Harnessing and improving access to daylighting in apartment buildings is a concern of governments at national, state and local level as well as the private sector. In this they share a common goal to improve health and amenity. However, their focus can vary and the outcomes compare like chalk and cheese.

The National Construction Code of Australia (NCC) contains requirements for setbacks, light wells and windows that are seen as a minimum, necessary to maintain health and safety. Amenity is not the concern of the NCC. The state government apartment guidelines have requirements for setbacks, light wells etc generally in excess of the minimum provisions contained in the NCC. The aim is to provide ‘adequate’ daylight rather than a minimum. The local council developed tool is called BESS. It promotes deemed to satisfy (DTS) measures for daylighting that are a close match to the state government apartment guidelines (apart from room depth and orientation issues). It also provides an alternative for modelling. However, to pass the modelling BESS requires 80% of living rooms and bedrooms to meet its daylight target. In a large residential tower surrounded by similar buildings this requirement has proved difficult to achieve. Passing the BESS tool is seen as ‘best practice’ by these local councils.
The Green Star tool, a voluntary tool developed by the Green Building Council of Australia (not a state or local government authority), has had methods of benchmarking and assessing daylighting for some time. It is recognised as containing the benchmarks for national best practice, national excellence and international best practice. Interestingly, the Green Star tool ignores daylighting in bedrooms and encourages designers to place the kitchen prominently in the best daylit part of the apartment. The state guidelines and BESS on the other hand both expect bedroom daylighting to be assessed and encourage kitchens to be as far removed from the perimeter as possible.

While there are some similarities of intent above, the differences in application and resultant design outcomes can be significant. At the moment these tools co-exist but don’t mesh. The inconsistences make claims of equivalence or even comparisons of merit difficult.
A solution is required to bridge the gap between the tools, a solution that will correlate their various outputs and align them, perhaps on a scale from minimum compliance to best practice as has been flagged above.

The NCC will always define minimum compliance and Green Star will always aim for the opposite end of the spectrum. The State government apartment guidelines had a difficult gestation, arrived quite diluted and are unlikely to evolve anytime soon.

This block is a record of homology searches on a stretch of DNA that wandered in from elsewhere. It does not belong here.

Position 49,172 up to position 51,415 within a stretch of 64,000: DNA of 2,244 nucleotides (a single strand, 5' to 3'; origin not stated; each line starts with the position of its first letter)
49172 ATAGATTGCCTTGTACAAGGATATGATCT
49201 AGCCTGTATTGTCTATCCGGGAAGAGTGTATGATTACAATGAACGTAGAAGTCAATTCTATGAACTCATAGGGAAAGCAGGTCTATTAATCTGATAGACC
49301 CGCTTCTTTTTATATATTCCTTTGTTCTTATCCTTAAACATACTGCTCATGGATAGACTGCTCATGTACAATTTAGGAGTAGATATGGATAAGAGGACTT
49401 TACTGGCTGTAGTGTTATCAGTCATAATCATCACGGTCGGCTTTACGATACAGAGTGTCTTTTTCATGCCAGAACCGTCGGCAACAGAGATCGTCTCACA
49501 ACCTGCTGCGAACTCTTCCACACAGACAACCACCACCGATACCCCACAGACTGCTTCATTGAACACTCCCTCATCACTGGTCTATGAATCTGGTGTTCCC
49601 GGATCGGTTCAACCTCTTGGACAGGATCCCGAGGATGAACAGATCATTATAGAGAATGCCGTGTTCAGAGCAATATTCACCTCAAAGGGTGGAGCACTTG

The BESS tool is the most dynamic of those discussed. Perhaps it is within the reach of BESS to find a way to calibrate the outcomes from the various assessment methods. But important questions will need a resolution such as should the daylighting requirement in bedrooms be dispensed with? Should kitchens be near or far from the perimeter?, What are the right daylight targets? What is an acceptable number of apartments that can fail the test in a large development?, and should each room be assessed individually or the development as a whole?
One idea is to have the BESS tool acknowledge the existence of the state government apartment guidelines, align their physical requirements and give a project an ‘adequate score’ for meeting these. An increased score could then be offered for going above and beyond by satisfying the BESS daylight targets. In this way a project could provide adequate daylight and not appear as a ‘fail’ in BESS. If BESS were to introduce an ‘adequate’ benchmark in its scoring mechanism then it could be used to assess (and compare) the full range of projects from minimum compliance to best practice and beyond. This may go some way to establishing an accepted correlation between tools and design outcomes.
If the design industry cannot establish some common ground or a bridge between these tools it may be left for VCAT to determine the correlations, one case at a time, with all the potential chaos and perverse interpretations that a narrowly focused decision might spawn.

Sean McArdle
Associate Director, SBE, June 2017.

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